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Article
Publication date: 19 April 2013

Nikhil D. Rao, Anton Paramithas and Arum Parthipun

Patients with suspected pulmonary embolism (PE) must be transferred between one hospital, seven miles away to a trust, for access to the V/Q scanner. The aim of this audit…

Abstract

Purpose

Patients with suspected pulmonary embolism (PE) must be transferred between one hospital, seven miles away to a trust, for access to the V/Q scanner. The aim of this audit was to examine delays in obtaining scans and delays in same day reporting.

Design/methodology/approach

The methodology used the Same Working Day guidelines (National Diagnostic Imaging board (UK); the target was 90 per cent. The indicators were: time from request to scan attendance; time from scan to typed, accessible report. Data from 141 inpatient V/Q scans between March 2009 and 2010 were collected retrospectively. In the re‐audit 89 V/Q scans for the period of June 2010 to May 2011 were collected retrospectively.

Findings

In the first round there were 31 scans from EGH and 110 from StH. Overall 64 per cent of scans were reported on the same day. There was a significant delay in scanning EGH patients due to transportation. The introduction of voice recognition software was aimed at reducing the time between dictation and reports being available for viewing. CT Pulmonary Angiograms (CTPA) would be utilised more at EGH as it was available on site. In the second round there were 62 scans at STH, 27 at EGH. Overall, 84 per cent scans were reported on the same working day. This was a statistically significant improvement (p=0.001). Only 17 per cent of scans were reported after 12 hours.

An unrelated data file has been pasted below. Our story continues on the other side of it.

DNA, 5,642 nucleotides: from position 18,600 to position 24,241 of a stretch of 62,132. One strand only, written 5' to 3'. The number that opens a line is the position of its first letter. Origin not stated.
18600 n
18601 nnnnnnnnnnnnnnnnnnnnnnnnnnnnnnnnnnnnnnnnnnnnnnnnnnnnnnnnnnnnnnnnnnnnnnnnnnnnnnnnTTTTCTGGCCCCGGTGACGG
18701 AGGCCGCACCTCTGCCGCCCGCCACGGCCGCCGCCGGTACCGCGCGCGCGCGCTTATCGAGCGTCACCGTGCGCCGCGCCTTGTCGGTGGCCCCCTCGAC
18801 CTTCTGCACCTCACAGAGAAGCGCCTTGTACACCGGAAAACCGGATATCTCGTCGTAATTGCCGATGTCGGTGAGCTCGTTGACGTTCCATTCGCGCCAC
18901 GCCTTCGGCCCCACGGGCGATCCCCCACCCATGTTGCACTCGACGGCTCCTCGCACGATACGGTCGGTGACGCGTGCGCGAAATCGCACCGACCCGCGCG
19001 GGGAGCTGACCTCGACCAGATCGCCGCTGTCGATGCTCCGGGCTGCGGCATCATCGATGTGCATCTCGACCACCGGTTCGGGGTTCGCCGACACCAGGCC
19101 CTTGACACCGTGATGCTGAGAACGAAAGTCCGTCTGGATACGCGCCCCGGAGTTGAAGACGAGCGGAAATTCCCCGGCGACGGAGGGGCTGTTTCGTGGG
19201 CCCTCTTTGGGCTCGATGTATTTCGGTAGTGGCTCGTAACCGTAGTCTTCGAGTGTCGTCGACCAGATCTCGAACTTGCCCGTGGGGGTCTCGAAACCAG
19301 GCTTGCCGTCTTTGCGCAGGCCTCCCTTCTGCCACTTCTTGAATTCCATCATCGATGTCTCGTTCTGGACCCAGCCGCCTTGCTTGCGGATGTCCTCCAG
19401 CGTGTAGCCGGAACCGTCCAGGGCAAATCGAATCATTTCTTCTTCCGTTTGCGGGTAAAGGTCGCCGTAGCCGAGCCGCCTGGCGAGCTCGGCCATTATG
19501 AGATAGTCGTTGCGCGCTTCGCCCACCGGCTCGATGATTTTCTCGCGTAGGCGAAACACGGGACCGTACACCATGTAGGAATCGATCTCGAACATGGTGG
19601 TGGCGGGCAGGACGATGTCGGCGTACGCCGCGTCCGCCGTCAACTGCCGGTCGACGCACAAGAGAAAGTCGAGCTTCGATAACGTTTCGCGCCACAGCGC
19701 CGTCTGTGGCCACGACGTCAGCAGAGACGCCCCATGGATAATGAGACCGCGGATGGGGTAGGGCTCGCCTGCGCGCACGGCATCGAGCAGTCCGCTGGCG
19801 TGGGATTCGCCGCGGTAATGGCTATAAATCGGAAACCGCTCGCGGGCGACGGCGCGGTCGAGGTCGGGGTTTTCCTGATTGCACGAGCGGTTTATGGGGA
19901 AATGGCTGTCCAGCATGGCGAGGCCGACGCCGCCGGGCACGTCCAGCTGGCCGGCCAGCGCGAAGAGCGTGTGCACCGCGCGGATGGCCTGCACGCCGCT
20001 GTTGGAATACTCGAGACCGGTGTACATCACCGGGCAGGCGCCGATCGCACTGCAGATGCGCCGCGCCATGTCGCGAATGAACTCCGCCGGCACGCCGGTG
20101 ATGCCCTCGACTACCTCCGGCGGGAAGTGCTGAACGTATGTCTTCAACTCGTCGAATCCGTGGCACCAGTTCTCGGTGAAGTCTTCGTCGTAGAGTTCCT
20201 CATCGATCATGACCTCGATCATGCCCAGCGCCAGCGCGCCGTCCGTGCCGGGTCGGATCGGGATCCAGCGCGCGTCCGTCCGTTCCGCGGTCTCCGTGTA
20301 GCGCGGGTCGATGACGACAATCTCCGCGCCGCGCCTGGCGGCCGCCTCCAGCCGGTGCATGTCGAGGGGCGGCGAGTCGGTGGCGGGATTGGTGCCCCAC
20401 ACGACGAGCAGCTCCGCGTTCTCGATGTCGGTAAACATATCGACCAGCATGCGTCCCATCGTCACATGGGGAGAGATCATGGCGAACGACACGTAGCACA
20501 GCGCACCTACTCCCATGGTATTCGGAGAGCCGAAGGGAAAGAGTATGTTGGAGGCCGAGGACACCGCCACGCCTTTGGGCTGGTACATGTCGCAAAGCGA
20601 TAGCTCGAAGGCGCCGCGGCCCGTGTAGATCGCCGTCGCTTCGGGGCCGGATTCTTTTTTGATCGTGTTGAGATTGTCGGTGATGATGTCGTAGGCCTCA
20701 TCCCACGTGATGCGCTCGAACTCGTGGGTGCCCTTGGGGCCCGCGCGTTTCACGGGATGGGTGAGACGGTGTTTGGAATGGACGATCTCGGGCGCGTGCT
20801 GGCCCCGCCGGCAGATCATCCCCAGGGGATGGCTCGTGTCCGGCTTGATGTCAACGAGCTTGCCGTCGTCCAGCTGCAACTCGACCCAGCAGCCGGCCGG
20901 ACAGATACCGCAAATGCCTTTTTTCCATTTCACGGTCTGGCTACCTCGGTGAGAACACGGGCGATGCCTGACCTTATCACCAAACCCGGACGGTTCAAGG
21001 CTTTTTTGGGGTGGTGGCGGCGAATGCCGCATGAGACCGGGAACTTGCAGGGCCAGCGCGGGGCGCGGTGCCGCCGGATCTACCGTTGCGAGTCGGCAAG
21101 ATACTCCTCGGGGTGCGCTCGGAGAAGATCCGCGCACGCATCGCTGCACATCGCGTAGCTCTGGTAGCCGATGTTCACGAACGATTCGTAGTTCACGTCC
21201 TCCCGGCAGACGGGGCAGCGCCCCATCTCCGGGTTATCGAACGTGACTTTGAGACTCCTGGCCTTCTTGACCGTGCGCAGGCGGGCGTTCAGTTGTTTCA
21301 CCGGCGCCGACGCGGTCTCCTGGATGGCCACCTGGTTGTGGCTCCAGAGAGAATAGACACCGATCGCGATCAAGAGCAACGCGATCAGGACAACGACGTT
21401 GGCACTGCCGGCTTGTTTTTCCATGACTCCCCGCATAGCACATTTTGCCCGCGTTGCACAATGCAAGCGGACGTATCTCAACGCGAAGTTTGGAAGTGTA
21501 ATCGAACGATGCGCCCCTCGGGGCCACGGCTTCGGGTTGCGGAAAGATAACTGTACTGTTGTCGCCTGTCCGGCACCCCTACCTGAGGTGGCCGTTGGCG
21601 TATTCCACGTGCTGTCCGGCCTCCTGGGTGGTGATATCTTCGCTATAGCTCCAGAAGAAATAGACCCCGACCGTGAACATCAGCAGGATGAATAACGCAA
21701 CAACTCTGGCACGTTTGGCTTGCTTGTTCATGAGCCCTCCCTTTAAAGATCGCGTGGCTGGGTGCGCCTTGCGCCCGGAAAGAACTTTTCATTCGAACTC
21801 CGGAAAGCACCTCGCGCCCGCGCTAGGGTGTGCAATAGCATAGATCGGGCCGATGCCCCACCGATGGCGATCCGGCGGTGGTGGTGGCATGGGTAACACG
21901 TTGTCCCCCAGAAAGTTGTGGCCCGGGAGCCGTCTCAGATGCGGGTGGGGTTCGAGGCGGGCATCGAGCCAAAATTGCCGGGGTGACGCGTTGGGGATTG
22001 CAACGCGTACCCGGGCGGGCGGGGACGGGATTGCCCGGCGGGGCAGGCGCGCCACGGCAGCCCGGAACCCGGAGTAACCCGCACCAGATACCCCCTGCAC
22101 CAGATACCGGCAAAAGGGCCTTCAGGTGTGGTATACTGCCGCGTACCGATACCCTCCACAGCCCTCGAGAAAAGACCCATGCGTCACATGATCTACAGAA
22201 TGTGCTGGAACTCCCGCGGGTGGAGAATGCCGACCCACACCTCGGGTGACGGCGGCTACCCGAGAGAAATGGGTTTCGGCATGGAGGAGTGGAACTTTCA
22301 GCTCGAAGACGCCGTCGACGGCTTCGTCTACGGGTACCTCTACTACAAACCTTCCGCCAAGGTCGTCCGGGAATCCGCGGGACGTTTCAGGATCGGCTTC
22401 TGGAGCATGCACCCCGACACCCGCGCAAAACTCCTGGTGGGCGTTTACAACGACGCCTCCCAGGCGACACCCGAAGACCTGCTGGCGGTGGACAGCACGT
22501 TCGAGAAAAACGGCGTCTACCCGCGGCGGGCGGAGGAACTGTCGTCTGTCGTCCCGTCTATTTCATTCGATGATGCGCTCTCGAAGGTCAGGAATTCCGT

Originality/value

Speech recognition software should allow a more efficient method of diagnosing and reporting pulmonary embolism, which in turn assists in patient management.

Details

Clinical Governance: An International Journal, vol. 18 no. 2
Type: Research Article
ISSN: 1477-7274

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